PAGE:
If you are looking for a good read this long weekend, you cannot go wrong with “The Overstory,” the Pulitzer Prize-winning novel by Richard Powers that is a wonderful naturalists’ guide to trees of the U.S. hidden in a novel about iconic American families woven together by their tree stories. And nature writer Robert Macfarlane’s new non-fiction book, “Underland: A Deep Time Journey,” explores what lies beneath the surface looking for evidence of today’s major environmental changes, and taking the reader into caves, catacombs, sinkholes, mines, meltwater moulins, and whirlpools, all to show that man’s destruction of the planet extends below the surface, not just in the atmosphere.

Why This Matters:  As Powers writes, “To be human is to confuse a satisfying story with a meaningful one. … The world is failing precisely because no novel can make the contest for the world seem as compelling as the struggles between a few lost people.”  Similarly, MacFarlane describes the Knud Rasmussen Glacier in Greenland as “this repulsive, exquisite thing,” an “obscenity”—alien, atavistic, and pivotal—that “should never have surfaced” thus discretely putting the blame for its appearance squarely at our feet.  We need more writers who can help us to understand why we need to cherish and protect the natural world — because without it we are doomed.

Overstory: Defending Tree Defenders.   Barbara Kingsolver’s review of Overstory in The New York Times contains a few gems itself.

  • “Trees will bring these small lives together into large acts of war, love, loyalty and betrayal, in a violent struggle against a mortgaged timber company that is liquidating its assets, including one of the last virgin stands of California redwoods.”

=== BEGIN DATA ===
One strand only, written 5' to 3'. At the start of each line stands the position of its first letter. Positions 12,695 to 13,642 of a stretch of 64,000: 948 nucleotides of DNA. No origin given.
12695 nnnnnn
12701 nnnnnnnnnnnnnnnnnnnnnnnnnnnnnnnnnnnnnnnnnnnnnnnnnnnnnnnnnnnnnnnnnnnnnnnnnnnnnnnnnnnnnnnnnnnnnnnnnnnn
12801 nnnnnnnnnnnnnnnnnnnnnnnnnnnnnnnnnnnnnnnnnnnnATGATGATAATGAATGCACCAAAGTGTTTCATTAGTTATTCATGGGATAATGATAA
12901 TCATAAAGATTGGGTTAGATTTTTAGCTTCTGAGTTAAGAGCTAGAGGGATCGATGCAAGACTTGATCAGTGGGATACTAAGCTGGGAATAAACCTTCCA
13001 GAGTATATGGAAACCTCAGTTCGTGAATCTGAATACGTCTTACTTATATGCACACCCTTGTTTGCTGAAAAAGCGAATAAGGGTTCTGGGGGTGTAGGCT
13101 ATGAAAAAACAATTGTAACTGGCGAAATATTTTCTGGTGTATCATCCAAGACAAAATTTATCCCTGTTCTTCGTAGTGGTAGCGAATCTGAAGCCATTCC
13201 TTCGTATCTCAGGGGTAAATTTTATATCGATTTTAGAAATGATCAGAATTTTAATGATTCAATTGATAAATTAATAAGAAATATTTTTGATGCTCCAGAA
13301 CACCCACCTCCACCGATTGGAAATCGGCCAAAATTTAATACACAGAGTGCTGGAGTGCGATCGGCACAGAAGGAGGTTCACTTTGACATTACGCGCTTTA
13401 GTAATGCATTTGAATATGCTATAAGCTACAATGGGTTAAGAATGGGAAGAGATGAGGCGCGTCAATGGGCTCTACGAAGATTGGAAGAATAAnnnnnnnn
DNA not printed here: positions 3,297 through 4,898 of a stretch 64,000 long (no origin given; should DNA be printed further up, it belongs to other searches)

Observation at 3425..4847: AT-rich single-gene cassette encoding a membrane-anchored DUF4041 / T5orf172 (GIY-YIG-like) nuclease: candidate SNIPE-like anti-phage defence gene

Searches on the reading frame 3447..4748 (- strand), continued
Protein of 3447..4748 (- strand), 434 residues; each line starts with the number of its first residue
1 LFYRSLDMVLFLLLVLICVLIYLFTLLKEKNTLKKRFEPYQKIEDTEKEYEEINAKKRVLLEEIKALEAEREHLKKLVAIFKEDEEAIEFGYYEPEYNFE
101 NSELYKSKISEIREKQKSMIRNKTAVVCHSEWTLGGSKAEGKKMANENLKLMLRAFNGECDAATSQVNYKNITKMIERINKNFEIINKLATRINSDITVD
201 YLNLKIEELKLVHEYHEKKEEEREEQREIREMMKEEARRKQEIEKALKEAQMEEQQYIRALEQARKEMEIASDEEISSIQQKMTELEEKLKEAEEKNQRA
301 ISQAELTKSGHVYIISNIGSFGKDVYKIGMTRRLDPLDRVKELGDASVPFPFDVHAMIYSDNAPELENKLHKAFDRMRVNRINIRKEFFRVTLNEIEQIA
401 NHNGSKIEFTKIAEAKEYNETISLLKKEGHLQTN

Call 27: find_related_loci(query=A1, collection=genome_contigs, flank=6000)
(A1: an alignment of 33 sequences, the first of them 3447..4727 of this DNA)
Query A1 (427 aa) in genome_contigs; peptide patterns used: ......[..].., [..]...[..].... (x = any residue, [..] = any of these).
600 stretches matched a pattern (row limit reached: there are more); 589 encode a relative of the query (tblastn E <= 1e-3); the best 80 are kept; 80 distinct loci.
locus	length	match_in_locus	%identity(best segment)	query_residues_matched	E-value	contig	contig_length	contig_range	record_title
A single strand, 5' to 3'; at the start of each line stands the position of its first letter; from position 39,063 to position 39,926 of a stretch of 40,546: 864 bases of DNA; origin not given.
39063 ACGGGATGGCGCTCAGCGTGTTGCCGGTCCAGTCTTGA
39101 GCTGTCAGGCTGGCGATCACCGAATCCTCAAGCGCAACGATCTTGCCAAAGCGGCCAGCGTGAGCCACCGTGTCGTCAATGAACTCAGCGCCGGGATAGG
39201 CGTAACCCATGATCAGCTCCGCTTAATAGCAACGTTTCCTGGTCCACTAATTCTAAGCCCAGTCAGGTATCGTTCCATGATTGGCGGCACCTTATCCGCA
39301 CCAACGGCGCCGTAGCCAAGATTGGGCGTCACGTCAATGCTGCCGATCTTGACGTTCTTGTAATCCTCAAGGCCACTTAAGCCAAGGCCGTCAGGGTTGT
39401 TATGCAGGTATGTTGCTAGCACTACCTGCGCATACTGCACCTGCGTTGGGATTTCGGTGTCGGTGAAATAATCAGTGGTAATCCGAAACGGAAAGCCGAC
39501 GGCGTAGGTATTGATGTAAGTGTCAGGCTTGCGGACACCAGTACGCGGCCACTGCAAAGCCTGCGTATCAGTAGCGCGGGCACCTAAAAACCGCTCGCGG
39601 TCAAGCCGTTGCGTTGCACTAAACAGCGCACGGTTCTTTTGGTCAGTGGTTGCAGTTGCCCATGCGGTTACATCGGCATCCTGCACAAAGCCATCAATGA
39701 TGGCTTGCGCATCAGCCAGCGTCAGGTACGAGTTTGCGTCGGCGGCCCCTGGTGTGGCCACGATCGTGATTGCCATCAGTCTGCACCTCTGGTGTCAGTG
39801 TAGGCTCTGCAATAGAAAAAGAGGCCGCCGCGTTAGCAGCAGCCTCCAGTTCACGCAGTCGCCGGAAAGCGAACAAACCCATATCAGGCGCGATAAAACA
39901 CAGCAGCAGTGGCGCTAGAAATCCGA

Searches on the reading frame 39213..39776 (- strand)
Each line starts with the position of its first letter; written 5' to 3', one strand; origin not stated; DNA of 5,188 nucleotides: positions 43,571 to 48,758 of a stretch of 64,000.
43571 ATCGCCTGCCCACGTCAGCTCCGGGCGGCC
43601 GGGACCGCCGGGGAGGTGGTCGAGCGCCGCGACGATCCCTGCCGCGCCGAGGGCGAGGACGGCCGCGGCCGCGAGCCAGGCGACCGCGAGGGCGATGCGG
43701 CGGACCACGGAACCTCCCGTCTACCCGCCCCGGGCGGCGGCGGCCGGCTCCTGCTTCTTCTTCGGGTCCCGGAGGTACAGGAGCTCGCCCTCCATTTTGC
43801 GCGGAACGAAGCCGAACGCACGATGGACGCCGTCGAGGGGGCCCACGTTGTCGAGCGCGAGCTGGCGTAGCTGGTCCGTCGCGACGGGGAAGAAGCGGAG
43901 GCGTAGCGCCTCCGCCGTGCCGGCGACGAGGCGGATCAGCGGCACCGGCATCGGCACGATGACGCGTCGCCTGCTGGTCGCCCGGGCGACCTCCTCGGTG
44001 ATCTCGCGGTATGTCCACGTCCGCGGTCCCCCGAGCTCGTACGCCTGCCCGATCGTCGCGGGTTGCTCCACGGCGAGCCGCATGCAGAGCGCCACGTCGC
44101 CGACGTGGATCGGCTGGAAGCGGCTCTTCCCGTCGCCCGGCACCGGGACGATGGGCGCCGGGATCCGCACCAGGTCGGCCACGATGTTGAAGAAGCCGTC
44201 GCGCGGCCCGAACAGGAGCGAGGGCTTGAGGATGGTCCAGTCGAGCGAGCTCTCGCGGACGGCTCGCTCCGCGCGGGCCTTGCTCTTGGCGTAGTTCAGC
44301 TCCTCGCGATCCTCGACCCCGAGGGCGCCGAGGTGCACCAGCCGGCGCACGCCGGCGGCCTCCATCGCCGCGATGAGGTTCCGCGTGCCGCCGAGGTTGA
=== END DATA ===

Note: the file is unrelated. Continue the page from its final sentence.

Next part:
• “It’s a delicate act, writing about tree defenders: In an era when art seems ready to embrace subjects as painful as racism and sexual harassment, it still shrinks from environmental brutality.”

Underland: What Keeps Coming Up When You Look Below Is Evidence of the Influence of Humans.  Rebecca Giggs’ review in July’s Atlantic makes a compelling case for the book.

  • She writes that “Macfarlane’s significant contribution to an emerging canon of popular ecological writing is to articulate how the ground beneath our feet is not an immutable foundation, indifferent to human dominion.”
  • “The themes of captivity and claustrophobia point the reader toward Macfarlane’s overarching subject: how to live in a world of collapsing horizons.”

To Go Deeper:  The Revelator publishes a book list each month, you can find July’s here. And Yale’s Climate Connection suggests these books on climate solutions.  Happy reading!

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